April 23 (UPI) -- The commercial cargo ship named after astronaut John Glenn is now safely attached to the International Space Station.
The Orbital ATK Cygnus cargo ship, which was carrying 7,700 pounds of food, experiments and other items, successfully docked over the weekend. Expedition 51 Commander Peggy Whitson of NASA worked with flight engineer Thomas Pesquet of the European Space Agency to capture the John Glenn with the Canadarm2 robotic arm at 6:05 a.m. EDT Saturday.
Flight controllers at the Johnson Space Center in Houston then pulled the Cygnus into the station's central Unity module at 8:39 a.m. EDT.
"We're very proud to welcome on board the S.S. John Glenn," said Pesquet, a French astronaut. "The more than three tons of pressurized cargo in the Cygnus spacecraft will be put to good use to continue our mission of research, exploration and discovery."
Glenn, the first American to orbit Earth in 1962, died in December at age 95 and was buried earlier this month at Arlington National Cemetery.
In 1998, he returned to space aboard shuttle Discovery, at age 77, before station construction began in orbit.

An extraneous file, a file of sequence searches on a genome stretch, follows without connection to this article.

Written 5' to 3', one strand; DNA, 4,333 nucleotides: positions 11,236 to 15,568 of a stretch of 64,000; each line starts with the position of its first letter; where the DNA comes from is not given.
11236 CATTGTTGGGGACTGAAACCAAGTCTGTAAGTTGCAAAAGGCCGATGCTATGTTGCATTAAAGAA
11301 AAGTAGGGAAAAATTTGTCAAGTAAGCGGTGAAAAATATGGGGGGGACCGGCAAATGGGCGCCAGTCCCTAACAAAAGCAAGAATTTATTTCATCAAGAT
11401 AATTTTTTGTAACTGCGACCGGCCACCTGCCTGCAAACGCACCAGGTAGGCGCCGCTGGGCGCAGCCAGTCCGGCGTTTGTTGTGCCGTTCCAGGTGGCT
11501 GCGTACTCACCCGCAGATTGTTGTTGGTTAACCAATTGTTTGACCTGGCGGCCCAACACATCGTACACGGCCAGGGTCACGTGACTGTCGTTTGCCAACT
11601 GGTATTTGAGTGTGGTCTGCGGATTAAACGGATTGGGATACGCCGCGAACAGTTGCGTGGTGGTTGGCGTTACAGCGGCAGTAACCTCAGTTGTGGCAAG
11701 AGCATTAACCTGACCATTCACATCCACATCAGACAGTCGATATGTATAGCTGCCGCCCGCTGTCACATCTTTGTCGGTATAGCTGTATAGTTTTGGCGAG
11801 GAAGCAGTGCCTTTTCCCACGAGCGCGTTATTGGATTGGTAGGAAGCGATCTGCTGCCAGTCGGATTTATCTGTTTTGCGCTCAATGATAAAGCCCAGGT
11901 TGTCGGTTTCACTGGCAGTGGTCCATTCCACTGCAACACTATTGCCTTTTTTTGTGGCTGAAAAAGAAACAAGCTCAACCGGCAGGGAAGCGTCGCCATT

The Orbital ATK Cygnus cargo ship blasted off from Cape Canaveral, Fla., on Tuesday.
It has been a busy week on ISS. On Thursday, the Soyuz MS-04 crew ferry ship carrying commander Fyodor Yurchikhin and flight engineer Jack Fischer arrived at the space station. They joined Whitson, Pesquet and Soyuz MS-03 commander Oleg Novitskiy, 10 days after three others returned to Earth.
Whitson, Pesquet and Novitskiy have been living in the space station since November.
At 1:27 a.m. EDT on Monday, Whitson will become America's most experienced astronaut, passing Jeff Williams' cumulative record of 534 days in space during his three space fights. President Donald Trump and daughter Ivanka will conduct a congratulatory call at 10 a.m.
Whitson, who has flown in three space missions, holds the record for most spacewalks by a female astronaut.
The S.S. John Glenn will remain with the station until July, when it will be let go to burn up in the atmosphere along with spent equipment and other refuse.